With the new coalition government in place, and a proposal to repeal the Water Services Entities Act, we're considering what our next steps will be for delivering our water services.
The Act would give legal effect to the establishment of the proposed water service entities. Government had made various funding avenues available to councils as part of the Three Waters reform including infrastructure stimulus funding, a financial support package, no worse off, and better off funding. A breakdown on what our Council has secured to date can be found on our Funding page.
We've expressed a view that while we support the overarching principles and objectives of the reform, we have real concerns about the planned approach which it sees as one size fits all, overly complex and difficult to implement.
We're concerned about governance and ownership aspects of the proposed model - specifically, loss of control and connection - and in particular how each council’s priorities would be acknowledged and delivered, and how the voice of local communities would be retained.
We remain of the view that financial modelling supporting the reform proposals does not accurately reflect the Kāpiti situation, and projected future financial benefits of the reforms are very uncertain for Kāpiti.
We are committed to achieving positive three waters outcomes for our community, and we will continue to advocate for our district’s interests.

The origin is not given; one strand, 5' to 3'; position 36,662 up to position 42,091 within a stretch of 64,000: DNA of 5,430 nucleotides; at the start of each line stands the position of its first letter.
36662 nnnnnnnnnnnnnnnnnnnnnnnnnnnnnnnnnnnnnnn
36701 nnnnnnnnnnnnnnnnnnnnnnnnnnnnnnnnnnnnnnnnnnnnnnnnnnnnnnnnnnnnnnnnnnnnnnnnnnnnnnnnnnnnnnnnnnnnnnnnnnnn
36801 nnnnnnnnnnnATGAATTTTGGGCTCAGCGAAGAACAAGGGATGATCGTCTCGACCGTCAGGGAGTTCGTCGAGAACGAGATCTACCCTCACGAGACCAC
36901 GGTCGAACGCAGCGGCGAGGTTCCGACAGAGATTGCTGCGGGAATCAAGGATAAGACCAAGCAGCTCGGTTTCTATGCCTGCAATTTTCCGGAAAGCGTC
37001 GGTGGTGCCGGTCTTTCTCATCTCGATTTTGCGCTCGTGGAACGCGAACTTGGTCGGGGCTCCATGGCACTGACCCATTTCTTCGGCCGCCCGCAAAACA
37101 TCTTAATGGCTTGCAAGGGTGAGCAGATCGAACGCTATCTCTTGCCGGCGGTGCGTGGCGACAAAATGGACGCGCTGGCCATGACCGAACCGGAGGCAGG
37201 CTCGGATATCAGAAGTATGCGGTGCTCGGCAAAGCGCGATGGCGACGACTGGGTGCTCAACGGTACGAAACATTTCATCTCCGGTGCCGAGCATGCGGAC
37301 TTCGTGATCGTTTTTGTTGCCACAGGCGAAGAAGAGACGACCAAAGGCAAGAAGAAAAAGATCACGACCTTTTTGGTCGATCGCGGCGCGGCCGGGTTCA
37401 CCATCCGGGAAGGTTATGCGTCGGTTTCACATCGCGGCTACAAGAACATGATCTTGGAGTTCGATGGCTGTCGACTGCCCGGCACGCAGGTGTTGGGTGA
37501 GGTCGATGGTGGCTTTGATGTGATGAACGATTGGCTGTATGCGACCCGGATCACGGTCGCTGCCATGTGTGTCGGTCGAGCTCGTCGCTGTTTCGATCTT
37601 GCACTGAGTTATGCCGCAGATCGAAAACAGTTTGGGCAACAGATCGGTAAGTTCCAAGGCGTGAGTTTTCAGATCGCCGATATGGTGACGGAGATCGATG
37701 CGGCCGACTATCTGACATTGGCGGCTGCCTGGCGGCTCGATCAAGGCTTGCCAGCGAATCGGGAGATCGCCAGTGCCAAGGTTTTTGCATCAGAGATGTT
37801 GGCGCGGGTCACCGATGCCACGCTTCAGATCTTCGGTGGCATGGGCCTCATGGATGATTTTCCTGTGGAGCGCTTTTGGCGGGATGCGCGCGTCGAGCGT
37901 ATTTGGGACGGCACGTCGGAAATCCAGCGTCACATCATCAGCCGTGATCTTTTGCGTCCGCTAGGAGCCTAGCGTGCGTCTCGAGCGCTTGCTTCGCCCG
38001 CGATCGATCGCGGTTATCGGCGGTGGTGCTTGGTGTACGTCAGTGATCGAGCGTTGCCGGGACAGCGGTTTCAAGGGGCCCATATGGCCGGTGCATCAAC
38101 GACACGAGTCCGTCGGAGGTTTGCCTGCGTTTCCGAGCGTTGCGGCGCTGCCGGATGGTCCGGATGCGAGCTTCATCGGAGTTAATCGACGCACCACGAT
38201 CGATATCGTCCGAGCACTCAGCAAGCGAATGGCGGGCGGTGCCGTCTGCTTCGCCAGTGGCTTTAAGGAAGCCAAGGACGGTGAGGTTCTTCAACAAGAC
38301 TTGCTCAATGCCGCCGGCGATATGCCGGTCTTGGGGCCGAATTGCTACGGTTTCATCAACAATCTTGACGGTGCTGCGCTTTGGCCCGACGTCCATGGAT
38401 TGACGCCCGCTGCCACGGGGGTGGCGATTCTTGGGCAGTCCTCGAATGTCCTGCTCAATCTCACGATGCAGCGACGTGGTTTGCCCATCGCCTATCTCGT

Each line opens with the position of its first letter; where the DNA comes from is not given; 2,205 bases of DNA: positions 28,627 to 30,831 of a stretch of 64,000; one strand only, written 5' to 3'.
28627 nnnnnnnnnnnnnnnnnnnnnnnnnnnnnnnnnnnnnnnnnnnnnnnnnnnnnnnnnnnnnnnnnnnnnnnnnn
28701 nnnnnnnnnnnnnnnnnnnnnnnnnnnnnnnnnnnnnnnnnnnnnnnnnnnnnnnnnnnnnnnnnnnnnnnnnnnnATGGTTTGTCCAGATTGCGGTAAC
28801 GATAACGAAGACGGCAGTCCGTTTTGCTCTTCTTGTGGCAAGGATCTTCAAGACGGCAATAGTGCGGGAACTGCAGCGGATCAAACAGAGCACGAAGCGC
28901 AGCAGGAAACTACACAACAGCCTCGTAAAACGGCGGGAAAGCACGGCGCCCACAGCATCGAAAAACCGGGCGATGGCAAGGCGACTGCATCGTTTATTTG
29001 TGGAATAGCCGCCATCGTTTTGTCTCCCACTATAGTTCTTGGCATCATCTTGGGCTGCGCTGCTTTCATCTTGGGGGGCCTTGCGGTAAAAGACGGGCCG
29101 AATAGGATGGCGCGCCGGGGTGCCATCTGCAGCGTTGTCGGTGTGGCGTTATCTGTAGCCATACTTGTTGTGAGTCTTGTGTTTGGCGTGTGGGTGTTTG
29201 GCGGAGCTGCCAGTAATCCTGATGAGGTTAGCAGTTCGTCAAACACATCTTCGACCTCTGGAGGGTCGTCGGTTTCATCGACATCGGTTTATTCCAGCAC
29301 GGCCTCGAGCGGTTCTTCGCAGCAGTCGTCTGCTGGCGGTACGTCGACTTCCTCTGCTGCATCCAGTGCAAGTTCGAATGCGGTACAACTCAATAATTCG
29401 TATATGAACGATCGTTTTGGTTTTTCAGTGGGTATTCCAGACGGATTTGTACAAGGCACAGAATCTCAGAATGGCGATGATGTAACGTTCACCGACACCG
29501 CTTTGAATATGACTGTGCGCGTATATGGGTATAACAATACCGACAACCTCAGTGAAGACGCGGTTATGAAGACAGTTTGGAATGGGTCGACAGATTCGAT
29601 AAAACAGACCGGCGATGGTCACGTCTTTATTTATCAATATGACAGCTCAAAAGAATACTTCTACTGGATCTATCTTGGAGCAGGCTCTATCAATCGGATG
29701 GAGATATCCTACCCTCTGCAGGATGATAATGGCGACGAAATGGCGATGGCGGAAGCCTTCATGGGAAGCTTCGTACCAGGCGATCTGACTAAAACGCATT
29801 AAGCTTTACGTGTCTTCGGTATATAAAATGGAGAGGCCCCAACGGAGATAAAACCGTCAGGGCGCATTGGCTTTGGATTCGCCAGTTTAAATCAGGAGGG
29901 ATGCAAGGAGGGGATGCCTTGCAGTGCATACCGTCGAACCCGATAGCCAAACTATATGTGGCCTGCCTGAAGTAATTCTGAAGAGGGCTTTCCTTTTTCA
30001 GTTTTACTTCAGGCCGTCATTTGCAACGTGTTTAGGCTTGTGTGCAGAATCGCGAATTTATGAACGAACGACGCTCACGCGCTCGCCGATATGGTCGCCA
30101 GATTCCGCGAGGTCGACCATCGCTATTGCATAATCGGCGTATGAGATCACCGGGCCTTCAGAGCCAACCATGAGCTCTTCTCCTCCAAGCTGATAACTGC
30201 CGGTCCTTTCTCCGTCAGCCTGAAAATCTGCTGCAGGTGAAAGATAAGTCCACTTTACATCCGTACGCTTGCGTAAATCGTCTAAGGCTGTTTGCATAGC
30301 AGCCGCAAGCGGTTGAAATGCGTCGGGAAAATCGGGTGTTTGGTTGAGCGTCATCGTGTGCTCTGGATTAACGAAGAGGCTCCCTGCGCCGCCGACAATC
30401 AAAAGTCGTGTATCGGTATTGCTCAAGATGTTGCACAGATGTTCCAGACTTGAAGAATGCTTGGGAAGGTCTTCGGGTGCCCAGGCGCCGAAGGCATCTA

We are asking the Government for a fair deal. Investing in maintaining and upgrading our three waters infrastructure means it is in good condition, however we have borrowed money to achieve this. Losing three waters assets also impacts our ability to borrow for other community-based infrastructure and improvements. We want to ensure that our ratepayers are appropriately reimbursed.
The short answer is we don’t know yet. No detailed information on what ratepayers will be charged by Water Entity G for water services has been released yet.
Most properties in the district currently have water meters, and you are charged for the water you use. Water rates help pay for water collection and treatment facilities, our water supply network and water conservation measures. Ratepayers will continue to pay for the delivery of these services under the proposed new model.
We’ve invested heavily in our water infrastructure and we’re in good shape because of it. As further taxpayer funding has not been committed, Kāpiti residents could end up subsidise future investment in other districts where there is an infrastructure deficit.
We are advancing significant projects to deliver improved environmental outcomes and build capacity across our drinking water, wastewater and stormwater networks.
There are several reasons why we’re pushing ahead with this critical work. With our growing population and in the face of our changing climate, delaying or cancelling work is kicking the can down the road.
We are committed to delivering the best outcomes for our community which means we can’t lose years’ worth of progress, especially as we don’t know how much of a priority Kāpiti infrastructure will be for the new entity. There are also new and evolving standards we must continue to meet as a water supplier to remain compliant with Taumata Arowai, New Zealand’s water services regulator.
Continuing to plan for the future is our way of committing to and protecting the vision and aspirations of iwi partners and our community before we lose our ability to do so. We expect to be reimbursed appropriately for all debt relating to investment in water assets, including any incurred between now and the transition date.